After these preliminary tests, studies combining safe doses of SW and NPs are conducted to explore possible enhanced cytotoxicity raising from the combination of the NPs with the external stimulation. The obtained results can be divided according to various tested conditions: (i) two different NPs concentrations, i.e., 25 and 50 µg/mL; (ii) presence or absence of shock waves at the maximum possible intensity and shot’s number (i.e., 12.5 MPa and 250 shots); (iii) number of SW treatments, i.e., single treatments (once a day) or multiple treatment (three times a day); (iv) NPs internalized/bound to the cell outer surface (i.e., after a co-incubation time of 24 h with cells–experiment called INTERNAL effects) or injected in the cell culture medium and immediately treated with SW (experiments called EXTERNAL effects). The results of these analysis are presented in Figure 6 for the INTERNAL effects and Figure 7 for the EXTERNAL ones.
Concerning the study of the internal effects no reduction of the cell viability is observed when cells are subjected to a single SW treatment, irrespectively to the concentration used of the BSA-coated titania NPs (Figure 6A). In comparison to these results, a decrease of cell viability is observed when applying the SW for three times/day (Figure 6B), already in absence of NPs. Furthermore, when applying multiple treatments after 24 h of incubation with the NPs at both concentrations, no additional cytotoxicity is recorded, thus any synergistic effects have to be excluded in this case.
The scenario is different when evaluating the EXTERNAL effects configuration, that is when the a-TiO2-NH2/BSA NPs are injected in the cell culture medium and then the system is immediately treated with shock waves once or three times. Actually, after a single treatment (Figure 7A) a reduction in cell viability is observed when applying SW with NPs at the concentration of 50 µg/mL with respect to the control bars. A further low cell viability is observed in Figure 7B, when applying multiple SW treatments and a-TiO2-NH2/BSA NPs at 50 µg/mL. In contrast the use of a lower NPs concentration, i.e., 25 µg/mL, does not seem to produce any synergistic effect in combination with SW able to induce cancer cell to death.
We also investigated the possible generation of ROS due to the application of shock waves to water and a-TiO2-NH2 NPs suspensions. As reported in Figure S2 of the S.I., no kind of ROS are detected by Electron Paramagnetic Resonance Spectroscopy neither in water nor in a-TiO2-NH2 NPs suspension (even at high concentrations, i.e., 200 µg/mL) when applying SW. Therefore, the potential cytotoxic effects caused by ROS generation in cell culture media must be ruled out in the present experiments.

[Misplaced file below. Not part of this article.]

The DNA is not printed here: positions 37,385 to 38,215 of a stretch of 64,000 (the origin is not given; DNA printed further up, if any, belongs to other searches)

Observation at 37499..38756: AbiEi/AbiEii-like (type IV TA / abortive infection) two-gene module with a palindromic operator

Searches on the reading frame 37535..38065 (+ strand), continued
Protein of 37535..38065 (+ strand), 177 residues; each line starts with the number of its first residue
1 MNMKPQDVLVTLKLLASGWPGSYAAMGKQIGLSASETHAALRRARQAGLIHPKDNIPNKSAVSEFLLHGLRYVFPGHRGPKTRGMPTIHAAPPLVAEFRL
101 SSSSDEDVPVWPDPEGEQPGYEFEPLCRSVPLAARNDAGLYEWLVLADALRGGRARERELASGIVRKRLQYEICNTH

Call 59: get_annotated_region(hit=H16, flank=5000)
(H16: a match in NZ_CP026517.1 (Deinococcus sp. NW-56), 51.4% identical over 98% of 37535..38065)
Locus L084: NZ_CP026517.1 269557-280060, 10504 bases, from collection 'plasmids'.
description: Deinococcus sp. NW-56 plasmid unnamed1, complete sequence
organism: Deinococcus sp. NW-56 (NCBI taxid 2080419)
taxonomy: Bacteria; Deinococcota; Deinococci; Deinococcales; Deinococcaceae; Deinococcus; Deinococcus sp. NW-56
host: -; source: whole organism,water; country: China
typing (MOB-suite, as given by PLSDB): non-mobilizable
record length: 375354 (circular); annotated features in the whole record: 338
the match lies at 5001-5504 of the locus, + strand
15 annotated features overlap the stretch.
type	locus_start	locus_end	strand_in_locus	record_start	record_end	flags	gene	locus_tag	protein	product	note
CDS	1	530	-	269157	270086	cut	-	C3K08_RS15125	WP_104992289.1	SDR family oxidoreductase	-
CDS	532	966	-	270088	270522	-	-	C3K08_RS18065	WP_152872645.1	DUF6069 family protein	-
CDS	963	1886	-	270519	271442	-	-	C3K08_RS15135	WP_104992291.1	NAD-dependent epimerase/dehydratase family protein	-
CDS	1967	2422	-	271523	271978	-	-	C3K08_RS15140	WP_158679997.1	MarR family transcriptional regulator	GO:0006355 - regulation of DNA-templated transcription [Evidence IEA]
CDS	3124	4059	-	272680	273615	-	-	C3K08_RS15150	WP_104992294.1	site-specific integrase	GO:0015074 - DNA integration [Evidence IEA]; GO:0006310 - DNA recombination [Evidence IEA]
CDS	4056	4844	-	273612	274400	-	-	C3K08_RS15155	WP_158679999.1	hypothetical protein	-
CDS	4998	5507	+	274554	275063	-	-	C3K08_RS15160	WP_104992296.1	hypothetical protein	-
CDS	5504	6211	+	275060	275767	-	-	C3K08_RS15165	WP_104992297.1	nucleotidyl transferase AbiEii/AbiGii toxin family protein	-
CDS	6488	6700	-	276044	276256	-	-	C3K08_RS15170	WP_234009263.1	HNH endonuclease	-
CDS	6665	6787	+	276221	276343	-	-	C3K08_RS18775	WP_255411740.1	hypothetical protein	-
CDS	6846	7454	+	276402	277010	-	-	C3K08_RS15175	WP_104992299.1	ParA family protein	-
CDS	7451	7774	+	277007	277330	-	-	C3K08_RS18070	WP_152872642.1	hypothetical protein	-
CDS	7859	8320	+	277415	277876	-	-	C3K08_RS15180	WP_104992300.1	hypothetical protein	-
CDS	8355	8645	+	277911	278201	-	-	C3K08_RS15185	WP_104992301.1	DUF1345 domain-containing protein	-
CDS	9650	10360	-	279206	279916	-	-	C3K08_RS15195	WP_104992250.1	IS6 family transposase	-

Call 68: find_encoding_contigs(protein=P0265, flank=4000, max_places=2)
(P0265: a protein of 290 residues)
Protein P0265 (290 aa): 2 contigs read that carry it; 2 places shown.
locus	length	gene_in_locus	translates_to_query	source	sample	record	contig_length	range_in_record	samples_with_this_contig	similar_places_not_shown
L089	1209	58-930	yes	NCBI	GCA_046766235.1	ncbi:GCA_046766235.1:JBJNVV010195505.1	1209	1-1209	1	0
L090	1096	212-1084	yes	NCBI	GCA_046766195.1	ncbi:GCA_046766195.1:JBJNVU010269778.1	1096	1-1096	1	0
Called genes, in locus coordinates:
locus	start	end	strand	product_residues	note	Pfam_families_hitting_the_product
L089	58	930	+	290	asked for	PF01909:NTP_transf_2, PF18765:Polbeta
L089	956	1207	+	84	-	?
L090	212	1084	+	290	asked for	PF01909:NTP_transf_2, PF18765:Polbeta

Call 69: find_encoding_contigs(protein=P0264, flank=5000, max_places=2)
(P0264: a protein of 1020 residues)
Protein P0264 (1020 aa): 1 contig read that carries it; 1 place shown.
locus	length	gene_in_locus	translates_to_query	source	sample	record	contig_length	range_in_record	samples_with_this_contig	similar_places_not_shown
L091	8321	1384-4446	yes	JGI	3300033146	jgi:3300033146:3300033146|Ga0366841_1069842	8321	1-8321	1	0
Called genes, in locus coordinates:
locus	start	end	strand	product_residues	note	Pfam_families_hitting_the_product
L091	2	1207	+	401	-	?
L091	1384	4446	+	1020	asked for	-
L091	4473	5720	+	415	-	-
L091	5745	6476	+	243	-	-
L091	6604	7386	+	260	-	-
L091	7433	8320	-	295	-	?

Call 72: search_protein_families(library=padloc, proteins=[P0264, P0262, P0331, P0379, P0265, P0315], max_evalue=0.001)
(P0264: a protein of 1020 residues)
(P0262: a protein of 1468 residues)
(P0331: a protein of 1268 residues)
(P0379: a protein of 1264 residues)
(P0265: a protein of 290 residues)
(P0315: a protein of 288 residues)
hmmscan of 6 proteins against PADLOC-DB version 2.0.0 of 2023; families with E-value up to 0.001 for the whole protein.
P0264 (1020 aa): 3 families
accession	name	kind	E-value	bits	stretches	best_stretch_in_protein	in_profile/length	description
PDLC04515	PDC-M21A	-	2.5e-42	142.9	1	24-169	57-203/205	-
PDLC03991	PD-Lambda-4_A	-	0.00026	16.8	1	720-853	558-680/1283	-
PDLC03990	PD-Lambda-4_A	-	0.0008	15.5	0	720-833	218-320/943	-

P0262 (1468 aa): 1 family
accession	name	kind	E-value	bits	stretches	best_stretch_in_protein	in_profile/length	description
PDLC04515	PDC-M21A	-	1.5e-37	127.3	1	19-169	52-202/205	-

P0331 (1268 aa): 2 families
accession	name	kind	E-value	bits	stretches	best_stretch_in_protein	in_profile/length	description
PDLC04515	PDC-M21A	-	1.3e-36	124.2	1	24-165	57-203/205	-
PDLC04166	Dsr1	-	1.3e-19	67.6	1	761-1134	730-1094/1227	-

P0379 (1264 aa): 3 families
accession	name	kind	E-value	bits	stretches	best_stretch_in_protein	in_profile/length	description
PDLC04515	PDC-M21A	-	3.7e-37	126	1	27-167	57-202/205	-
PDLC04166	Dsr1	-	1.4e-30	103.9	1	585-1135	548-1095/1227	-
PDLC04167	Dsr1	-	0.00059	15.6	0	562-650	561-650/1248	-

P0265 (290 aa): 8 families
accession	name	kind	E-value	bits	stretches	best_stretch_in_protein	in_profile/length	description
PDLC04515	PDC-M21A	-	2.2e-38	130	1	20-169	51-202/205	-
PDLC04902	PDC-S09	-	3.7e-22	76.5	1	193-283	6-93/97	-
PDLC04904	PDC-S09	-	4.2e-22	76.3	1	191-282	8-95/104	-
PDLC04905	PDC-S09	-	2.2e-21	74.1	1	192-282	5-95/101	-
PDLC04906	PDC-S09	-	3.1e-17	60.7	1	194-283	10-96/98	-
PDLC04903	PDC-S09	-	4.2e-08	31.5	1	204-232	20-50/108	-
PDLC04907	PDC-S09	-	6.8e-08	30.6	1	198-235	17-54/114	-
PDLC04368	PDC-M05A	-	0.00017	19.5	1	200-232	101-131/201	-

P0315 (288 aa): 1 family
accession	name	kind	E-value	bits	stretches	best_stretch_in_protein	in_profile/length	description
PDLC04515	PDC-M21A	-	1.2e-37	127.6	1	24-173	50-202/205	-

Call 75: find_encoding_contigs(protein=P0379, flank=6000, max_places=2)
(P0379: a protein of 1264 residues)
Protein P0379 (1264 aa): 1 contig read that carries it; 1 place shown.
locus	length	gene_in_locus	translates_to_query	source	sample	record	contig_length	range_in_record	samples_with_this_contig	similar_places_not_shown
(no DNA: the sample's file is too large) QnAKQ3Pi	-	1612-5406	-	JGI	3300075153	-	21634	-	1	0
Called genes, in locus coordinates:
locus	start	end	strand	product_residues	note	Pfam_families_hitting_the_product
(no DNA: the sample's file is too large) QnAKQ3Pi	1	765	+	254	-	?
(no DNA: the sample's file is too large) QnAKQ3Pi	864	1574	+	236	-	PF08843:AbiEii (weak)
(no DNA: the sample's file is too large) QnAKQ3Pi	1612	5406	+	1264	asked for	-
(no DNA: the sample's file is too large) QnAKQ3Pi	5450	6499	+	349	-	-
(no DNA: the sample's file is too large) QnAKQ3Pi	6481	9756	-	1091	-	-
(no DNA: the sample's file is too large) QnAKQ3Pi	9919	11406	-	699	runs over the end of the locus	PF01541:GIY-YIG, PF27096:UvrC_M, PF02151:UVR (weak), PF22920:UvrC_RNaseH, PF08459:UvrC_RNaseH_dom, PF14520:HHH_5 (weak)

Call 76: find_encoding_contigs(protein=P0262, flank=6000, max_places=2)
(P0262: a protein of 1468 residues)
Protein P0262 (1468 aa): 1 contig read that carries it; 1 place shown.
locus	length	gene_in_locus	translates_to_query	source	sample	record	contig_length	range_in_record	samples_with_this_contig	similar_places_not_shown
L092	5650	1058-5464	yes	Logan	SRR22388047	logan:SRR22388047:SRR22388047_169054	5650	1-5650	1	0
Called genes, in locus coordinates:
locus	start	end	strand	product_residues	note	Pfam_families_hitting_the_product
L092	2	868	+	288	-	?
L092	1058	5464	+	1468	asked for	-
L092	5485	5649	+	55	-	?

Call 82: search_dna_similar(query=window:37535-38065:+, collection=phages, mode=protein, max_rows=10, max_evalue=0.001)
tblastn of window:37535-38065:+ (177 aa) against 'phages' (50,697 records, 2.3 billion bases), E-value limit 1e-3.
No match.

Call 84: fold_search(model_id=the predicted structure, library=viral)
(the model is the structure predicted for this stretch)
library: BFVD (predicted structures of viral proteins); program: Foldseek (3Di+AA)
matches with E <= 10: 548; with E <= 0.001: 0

From the above evaluations, it is clear, that a mechanical effect has to be considered when analyzing the viability of the obtained results in Figure 6 and Figure 7.
Furthermore, the administration method of the NPs to the cell culture is critical, since the highest levels of cytotoxicity are observed when the system is treated immediately after the NPs administration. In view of the cytofluorimetry and fluorescence microscopy results reported in Figure 4 and Figure 5, respectively, it is evident that this type of NPs bind to the outer cell membrane within the studied times, i.e., 24 and 48 h of co-incubation. Thus, it can be assumed that the NPs are somehow immobilized at the cell membrane surface. Possibly, the further application of shock waves is not able to displace the NPs from their position, inducing a limited number of mechanical damages to the cell. In contrast, when the NPs are injected into the cell culture medium and immediately subjected to SW, they can freely move and potentially produce mechanical damages to the cell membranes, as figuratively called here “nano-drill” effect. In this context, the use of repeated treatment (i.e., three SW stimulations per day every 4 h) instead of single ones is of paramount importance, preventing the cells to put in place efficient recovery mechanisms and inducing them to death.

4. Conclusions

In this work we establish a synergistic approach between SW and titania-based NPs, leading to cytotoxicity in cancer cells. We start by proposing a stabilization strategy through protein coating, i.e., adsorbing BSA protein on a-TiO2-NH2 NPs. These assemblages show a high colloidal stability in cell culture medium, allowing a direct interaction between them and the cancer cells.
Afterwards we independently explore the cell viability, incubating Daudi cancer cells at various a-TiO2-NH2/BSA NPs concentrations and exposing cancer cells to different shock waves stimulations, varying the acoustic pressure and the number of shots. After establishing the safest conditions for cells at the highest possible NPs concentrations and SW treatments, we propose their combination with the aim to induce cancer cell death. The results show that multiple shock wave treatments are preferable with respect to single one. Furthermore, the highest a-TiO2-NH2/BSA NPs concentration (50 µg/mL) is able to better cooperate with the SW therapy, producing the most effective cytotoxicity when NPs are simply incubated in the cell culture medium (a protocol here called EXTERNAL effect) without waiting for cell internalization. We thus propose a cytotoxic mechanism based on the so-called “nano-drill” effect, able to elicit mechanical damages on cells, possibly due to the free oscillation of the well-dispersed NPs in the cell culture medium when subjected to shock wave stimulation.